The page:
1951 William Randolph Hearst an American newspaper publisher who built the nation's largest newspaper chain and whose methods profoundly influenced American journalism. Hearst entered the publishing business in 1887 after taking control of The San Francisco Examiner from his father. Moving to New York City, he acquired The New York Journal and engaged in a bitter circulation war with Joseph Pulitzer's New York World that led to the creation of yellow journalism—sensationalized stories of dubious veracity. Acquiring more newspapers, Hearst created a chain that numbered nearly 30 papers in major American cities at its peak. He later expanded to magazines, creating the largest newspaper and magazine business in the world
1956 Bertolt Brecht a German Marxist poet, playwright, and theatre director.
1994 Elias Canetti a German language author, born in Bulgaria, and later a British citizen. He was a modernist novelist, playwright, memoirist, and non-fiction writer. He won the Nobel Prize in Literature in 1981, "for writings marked by a broad outlook, a wealth of ideas and artistic power"
2004 Czesław Miłosz a Polish poet, prose writer, translator and diplomat of Lithuanian origin. His World War II-era sequence, The World, is a collection of twenty naive poems. Following the war, he served as Polish cultural attaché in Paris and Washington, D.C., then in 1951 defected to the West. His nonfiction book, The Captive Mind , became a classic of anti-Stalinism. From 1961 to 1998 he was a professor of Slavic Languages and Literatures at the University of California, Berkeley. He became a U.S. citizen in 1970. In 1978 he was awarded the Neustadt International Prize for Literature, and in 1980 the Nobel Prize in Literature. In 1999 he was named a Puterbaugh Fellow. After the fall of the Iron Curtain, he divided his time between Berkeley, California, and Kraków, Poland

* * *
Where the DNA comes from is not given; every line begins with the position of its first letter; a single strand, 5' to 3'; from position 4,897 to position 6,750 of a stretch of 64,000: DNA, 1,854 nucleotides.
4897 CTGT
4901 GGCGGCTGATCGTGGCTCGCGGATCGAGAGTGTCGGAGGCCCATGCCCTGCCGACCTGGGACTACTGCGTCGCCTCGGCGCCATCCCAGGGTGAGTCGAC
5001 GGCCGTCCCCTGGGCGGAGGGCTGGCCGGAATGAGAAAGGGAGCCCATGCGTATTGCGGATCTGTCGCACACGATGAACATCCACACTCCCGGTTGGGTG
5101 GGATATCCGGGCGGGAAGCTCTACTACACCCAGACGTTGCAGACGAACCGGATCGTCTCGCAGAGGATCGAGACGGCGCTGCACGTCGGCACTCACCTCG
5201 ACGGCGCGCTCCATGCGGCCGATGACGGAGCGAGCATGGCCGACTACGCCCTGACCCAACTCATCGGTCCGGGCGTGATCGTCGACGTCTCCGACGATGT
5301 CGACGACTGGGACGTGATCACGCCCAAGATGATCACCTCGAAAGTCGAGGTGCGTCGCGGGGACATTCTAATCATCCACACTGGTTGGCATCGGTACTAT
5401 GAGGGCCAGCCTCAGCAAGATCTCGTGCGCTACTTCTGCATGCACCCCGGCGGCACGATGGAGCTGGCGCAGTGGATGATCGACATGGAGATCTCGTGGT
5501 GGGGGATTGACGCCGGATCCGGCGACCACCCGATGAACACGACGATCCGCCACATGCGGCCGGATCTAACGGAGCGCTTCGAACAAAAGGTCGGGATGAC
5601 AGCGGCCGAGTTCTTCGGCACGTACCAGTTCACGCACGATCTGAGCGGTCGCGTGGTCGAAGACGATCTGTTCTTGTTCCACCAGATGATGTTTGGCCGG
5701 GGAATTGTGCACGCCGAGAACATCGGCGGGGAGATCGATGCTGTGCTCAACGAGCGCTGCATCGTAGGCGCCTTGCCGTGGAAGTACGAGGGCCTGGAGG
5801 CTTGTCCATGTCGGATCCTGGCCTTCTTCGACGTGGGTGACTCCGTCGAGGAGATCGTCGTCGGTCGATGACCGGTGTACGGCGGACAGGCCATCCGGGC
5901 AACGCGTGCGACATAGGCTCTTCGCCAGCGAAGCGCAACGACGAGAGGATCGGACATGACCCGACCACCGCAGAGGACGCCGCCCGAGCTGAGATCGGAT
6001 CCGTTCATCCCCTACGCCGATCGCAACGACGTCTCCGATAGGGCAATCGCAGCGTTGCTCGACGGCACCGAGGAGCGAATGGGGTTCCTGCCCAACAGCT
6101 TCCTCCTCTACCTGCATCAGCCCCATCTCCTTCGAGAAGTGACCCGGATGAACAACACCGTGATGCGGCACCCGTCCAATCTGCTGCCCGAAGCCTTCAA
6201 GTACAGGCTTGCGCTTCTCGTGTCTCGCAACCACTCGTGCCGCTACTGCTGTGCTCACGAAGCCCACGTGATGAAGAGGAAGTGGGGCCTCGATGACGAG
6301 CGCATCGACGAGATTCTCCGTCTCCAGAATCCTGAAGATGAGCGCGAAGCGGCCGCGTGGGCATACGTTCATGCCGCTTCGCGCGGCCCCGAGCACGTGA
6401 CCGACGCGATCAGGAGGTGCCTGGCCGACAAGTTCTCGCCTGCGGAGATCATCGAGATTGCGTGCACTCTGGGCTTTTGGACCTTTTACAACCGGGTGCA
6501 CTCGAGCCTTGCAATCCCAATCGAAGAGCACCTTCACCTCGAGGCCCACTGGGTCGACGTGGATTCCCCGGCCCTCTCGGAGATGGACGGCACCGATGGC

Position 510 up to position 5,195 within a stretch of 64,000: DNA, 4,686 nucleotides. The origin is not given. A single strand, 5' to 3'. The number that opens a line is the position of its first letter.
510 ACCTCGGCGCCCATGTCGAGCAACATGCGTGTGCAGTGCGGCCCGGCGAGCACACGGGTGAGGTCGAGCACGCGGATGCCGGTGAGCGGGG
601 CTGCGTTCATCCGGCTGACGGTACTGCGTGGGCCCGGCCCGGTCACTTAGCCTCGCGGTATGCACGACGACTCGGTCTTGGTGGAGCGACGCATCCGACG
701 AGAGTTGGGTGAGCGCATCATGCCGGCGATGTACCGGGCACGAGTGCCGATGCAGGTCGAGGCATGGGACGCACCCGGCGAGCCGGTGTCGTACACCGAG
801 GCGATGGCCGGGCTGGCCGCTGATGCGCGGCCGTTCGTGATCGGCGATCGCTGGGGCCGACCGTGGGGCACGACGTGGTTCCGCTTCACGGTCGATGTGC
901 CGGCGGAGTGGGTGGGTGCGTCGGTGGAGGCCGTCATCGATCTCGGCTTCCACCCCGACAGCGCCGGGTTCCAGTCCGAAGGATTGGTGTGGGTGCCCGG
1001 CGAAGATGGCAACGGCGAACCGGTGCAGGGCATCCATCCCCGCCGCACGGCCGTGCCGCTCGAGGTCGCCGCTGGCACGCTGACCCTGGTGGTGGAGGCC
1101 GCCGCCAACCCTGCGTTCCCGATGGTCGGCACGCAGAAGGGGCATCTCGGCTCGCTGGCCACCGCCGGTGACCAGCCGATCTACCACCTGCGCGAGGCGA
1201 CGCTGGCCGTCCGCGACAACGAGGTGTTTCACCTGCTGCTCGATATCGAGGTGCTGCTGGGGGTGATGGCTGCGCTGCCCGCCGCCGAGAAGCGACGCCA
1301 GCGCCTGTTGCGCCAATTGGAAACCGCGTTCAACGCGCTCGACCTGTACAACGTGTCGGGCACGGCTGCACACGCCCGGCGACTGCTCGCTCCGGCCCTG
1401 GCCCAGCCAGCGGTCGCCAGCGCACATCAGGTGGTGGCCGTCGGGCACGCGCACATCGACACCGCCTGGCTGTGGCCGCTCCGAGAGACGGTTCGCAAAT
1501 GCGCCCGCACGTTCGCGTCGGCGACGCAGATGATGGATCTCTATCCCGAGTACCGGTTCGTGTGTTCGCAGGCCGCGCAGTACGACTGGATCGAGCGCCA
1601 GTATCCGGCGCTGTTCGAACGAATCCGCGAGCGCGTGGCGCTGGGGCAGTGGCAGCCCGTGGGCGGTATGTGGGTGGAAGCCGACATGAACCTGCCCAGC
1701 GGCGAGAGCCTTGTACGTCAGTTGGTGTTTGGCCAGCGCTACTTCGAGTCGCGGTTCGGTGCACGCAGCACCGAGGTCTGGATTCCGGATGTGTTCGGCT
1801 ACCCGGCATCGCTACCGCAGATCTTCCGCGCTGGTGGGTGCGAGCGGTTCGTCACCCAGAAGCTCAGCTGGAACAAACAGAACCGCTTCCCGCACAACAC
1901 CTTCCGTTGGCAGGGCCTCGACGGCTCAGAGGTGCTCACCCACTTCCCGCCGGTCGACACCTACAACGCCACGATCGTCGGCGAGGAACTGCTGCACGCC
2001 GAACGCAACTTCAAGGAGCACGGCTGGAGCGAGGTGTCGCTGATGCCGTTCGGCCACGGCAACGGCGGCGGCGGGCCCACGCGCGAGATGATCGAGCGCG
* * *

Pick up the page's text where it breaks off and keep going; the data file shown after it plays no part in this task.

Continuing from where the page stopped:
2009 Ted Kennedy (ice hockey) a professional ice hockey centre who played his entire career with the Toronto Maple Leafs from 1942 to 1957 and was captain for eight seasons. He was the first player in NHL history to win five Stanley Cups and is the last Maple Leaf to win the Hart Trophy for most valuable player. He was an essential contributor to the Maple Leafs becoming what many consider as the National Hockey League's first dynasty. He was inducted into the Hockey Hall of Fame in 1966. He has been called the quintessential Maple Leaf and by some the greatest player in the team's history